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Christian Oppression in the Islamic World
By Ryan Mauro

On October 31, Al-Qaeda attacked a church in Baghdad, killing at least 58 people. Since then, two more attacks [1] have been carried out on Christians in Iraq's capital city. The increased persecution of Christians in the Islamic world is partly motivated by fear: Christianity is making major inroads among Muslims who have become disillusioned with their faith.

The Islamic State of Iraq, a front for Al-Qaeda, declared responsibility for the church massacre. "All Christian centers, organizations and institutions, leaders and followers, are legitimate targets for the mujahideen wherever they can reach them," the terrorist group declared. [2] Eyewitnesses say [3] that the gunmen said, "We are here to avenge the burning of the Qurans and the jailing of Muslim women in Egypt!" However, one hostage said [3] another gunman stated, "We will go to paradise if we kill you and you will go to hell." Make no mistake about it: The gunmen attacked because they have been indoctrinated into believing it is Allah's command to do so.

The recent attacks are just the latest episode in the sad persecution of the Iraqi Christian community. In 2003, there were an estimated 800,000. At least half of the Christian population has since fled the country, and Iraq is not an isolated story. In another recent story, a Christian mother named Asia Bibi in Pakistan was given a death sentence for blasphemy. The police claimed [4] she committed the transgression of calling the Quran "fake" and making negative remarks about Mohammed. The Voice of the Martyrs reports [5] that she had a religious debate with Muslim women that ended when she was physically attacked after she proclaimed Jesus Christ to be "the true prophet of God." A cleric then reported her to the authorities.

In the Palestinian territories, the story is not much different. Bethlehem is now almost entirely Muslim as Christians have departed their historical city. When I visited the West Bank, a church told me of how a close relative had been brutally murdered for preaching Christianity. His church is frequently threatened and attacked and he said the Palestinian Authority police was uninterested in protecting them. In the Gaza Strip, where there are 3,500 Christians, some have been forced [6] to help Hamas. After the terrorist group took over, Christian graves were dug up so the bodies could be burned so the Islamic land would be pure.

Christians in Iran are facing persecution as well. At least 85 were arrested [7] last year and the pace increased this year. In February, a church pastor was arrested [8] in Kermanshah. In September, an evangelical preacher was arrested [9] for voicing disagreement over forced Islamic education. Around the same time, nine Christians were arrested [10] for proselytizing their faith and were called "Christian Zionists." Those who have held Bible studies in their homes for Muslim converts have also faced arrest in Tabriz, [11] Karaj, [12] Rasht, [13] and East Azerbaijan Province. A member of the Central Council of Iranian Churches claims [12] that about one Christian is arrested per week on average now.

The motivation for this increased persecution is a desire to stop the conversion of Muslims. It is estimated that before the Islamic Revolution of 1979, the number of Christians in Iran numbered in the low hundreds. This month, Ayatollah Khamenei publicly called [14] the "network of house churches" a threat to Islam. Todd Nettleton, the Director of Media Development for Voice of the Martyrs [15], told FrontPage that the church in Iran is "growing at an absolutely phenomenal rate."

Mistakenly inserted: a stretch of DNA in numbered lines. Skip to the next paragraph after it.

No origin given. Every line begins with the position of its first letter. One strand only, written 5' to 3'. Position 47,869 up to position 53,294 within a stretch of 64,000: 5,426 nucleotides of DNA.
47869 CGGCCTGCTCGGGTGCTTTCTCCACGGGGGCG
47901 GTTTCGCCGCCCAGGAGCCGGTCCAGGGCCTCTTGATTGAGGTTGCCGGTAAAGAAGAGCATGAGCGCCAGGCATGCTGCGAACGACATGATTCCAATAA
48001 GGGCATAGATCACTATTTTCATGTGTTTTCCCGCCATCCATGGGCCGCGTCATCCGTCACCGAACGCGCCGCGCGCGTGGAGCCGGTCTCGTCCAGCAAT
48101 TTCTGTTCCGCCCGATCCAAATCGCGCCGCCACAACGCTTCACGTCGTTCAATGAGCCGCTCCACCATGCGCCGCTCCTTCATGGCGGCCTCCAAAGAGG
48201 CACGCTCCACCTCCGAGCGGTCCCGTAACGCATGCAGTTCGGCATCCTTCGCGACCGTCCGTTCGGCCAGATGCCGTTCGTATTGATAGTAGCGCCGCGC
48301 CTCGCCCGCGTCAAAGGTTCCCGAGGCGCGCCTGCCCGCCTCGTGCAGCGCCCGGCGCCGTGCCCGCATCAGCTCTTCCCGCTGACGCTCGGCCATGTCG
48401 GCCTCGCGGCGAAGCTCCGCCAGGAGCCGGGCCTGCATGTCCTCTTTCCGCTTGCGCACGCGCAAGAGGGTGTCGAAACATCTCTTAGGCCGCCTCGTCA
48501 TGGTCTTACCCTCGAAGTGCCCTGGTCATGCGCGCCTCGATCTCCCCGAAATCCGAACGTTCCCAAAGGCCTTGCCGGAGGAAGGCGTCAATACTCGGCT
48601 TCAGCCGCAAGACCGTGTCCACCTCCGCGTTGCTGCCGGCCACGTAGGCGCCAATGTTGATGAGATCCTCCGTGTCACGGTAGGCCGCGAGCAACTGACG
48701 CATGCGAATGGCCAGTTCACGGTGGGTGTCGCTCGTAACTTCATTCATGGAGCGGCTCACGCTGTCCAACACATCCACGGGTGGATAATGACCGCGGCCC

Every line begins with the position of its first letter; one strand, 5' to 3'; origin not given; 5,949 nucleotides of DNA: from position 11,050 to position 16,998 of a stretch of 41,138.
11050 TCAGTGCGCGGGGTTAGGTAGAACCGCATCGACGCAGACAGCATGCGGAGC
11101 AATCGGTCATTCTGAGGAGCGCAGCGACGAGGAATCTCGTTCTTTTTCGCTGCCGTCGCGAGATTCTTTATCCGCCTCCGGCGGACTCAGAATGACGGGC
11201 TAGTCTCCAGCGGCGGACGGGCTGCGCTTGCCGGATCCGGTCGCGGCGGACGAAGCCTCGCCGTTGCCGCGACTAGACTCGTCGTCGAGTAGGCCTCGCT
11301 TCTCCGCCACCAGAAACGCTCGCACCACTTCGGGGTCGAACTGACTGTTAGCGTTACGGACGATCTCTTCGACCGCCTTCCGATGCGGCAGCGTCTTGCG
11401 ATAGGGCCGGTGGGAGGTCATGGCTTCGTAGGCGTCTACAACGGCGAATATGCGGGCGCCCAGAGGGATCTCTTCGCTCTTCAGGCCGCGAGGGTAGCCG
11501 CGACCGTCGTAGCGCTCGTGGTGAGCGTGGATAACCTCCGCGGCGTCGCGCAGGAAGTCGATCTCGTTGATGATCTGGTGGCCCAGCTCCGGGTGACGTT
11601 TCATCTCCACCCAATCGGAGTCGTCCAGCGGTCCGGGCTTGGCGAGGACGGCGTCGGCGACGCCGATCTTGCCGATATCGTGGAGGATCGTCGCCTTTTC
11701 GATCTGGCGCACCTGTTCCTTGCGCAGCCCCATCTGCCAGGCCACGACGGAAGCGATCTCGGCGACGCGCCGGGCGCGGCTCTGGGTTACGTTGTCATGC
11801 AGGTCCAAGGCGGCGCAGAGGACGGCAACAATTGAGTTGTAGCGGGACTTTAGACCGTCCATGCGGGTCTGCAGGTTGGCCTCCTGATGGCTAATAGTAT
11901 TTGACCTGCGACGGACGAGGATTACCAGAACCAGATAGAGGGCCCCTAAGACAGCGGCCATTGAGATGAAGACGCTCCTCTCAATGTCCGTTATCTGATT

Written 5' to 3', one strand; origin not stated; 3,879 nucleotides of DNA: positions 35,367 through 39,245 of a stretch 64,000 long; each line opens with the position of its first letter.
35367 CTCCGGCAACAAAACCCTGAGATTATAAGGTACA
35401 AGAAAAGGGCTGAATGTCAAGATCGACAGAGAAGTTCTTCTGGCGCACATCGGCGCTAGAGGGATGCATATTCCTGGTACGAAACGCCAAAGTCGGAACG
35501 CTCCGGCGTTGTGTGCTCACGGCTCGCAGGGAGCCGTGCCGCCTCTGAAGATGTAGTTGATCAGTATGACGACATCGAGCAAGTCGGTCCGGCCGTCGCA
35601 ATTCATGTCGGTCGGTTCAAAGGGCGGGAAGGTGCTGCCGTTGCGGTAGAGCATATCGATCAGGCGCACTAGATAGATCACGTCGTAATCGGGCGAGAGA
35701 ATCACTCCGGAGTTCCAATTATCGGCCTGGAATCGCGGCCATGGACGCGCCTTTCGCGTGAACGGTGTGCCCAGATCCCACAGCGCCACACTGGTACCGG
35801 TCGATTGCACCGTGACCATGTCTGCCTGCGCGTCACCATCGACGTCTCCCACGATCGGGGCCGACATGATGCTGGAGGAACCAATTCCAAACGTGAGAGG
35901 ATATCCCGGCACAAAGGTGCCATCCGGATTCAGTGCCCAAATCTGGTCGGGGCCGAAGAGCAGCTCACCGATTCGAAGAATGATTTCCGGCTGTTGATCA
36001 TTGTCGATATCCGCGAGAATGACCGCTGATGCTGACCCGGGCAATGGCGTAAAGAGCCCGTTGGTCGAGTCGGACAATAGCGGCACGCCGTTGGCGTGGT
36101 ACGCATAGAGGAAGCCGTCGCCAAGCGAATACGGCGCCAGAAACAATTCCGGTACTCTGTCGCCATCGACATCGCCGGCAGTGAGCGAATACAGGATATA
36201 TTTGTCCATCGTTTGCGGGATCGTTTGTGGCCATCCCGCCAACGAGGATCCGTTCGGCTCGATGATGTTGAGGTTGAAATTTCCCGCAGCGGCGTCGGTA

"The thing to realize about Iran is that the 'man on the street' equates the government with Islam. It is the mullahs, after all, that are in charge of the country," Nettleton said. He continued:

So failure, injustice and corruption in the government are seen as failure, injustice and corruption in Islam itself, which is creating a populace that is very open to other ideas, including the gospel message of Jesus Christ.

The boasts of Christian organizations are substantiated by the concerns expressed [16] by Islamic authorities. One influential scholar in Libya says [17] that 16,000 Muslims around the world convert every day. A top mufi in Malaysia said that 250,000 Muslims in his country have filed with the government to declare themselves to no longer be Muslim, and this number includes 100,000 who switched to become Christians.

In addition, the radical Islamic authorities trying to stop the spread of Christianity are dealing with the growth of atheism, agnosticism and the overall increase in non-practicing Muslims. Many do not go to mosque at all or only go on Fridays and holidays and do not live as devout Muslims the rest of the time. This phenomenon is particularly strong in Iran. [18] reported in September that Mohammad-Ali Ramin, the Deputy Minister of Islamic Guidance and Culture for Media Relations, declared [19]:

We call upon all clergy to abandon civic and politics issues, partisan matters, NGO's and western-style organizations and return to the mosques where they can benefit from greater social clout, that will ultimately elevate societal and Islamic interests. We need to be able to put our clergy to proper use, as mosque attendance has thinned out.

The increased oppression of Christians in the Islamic world is an ironic sign of success. If they weren't effective, such measures would not be necessary. The political shifts, like those related to terrorism and democracy, are making the headlines, but a potentially decisive religious shift is also underway and the world could look very different in the coming decades because of it.

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[19] declared:

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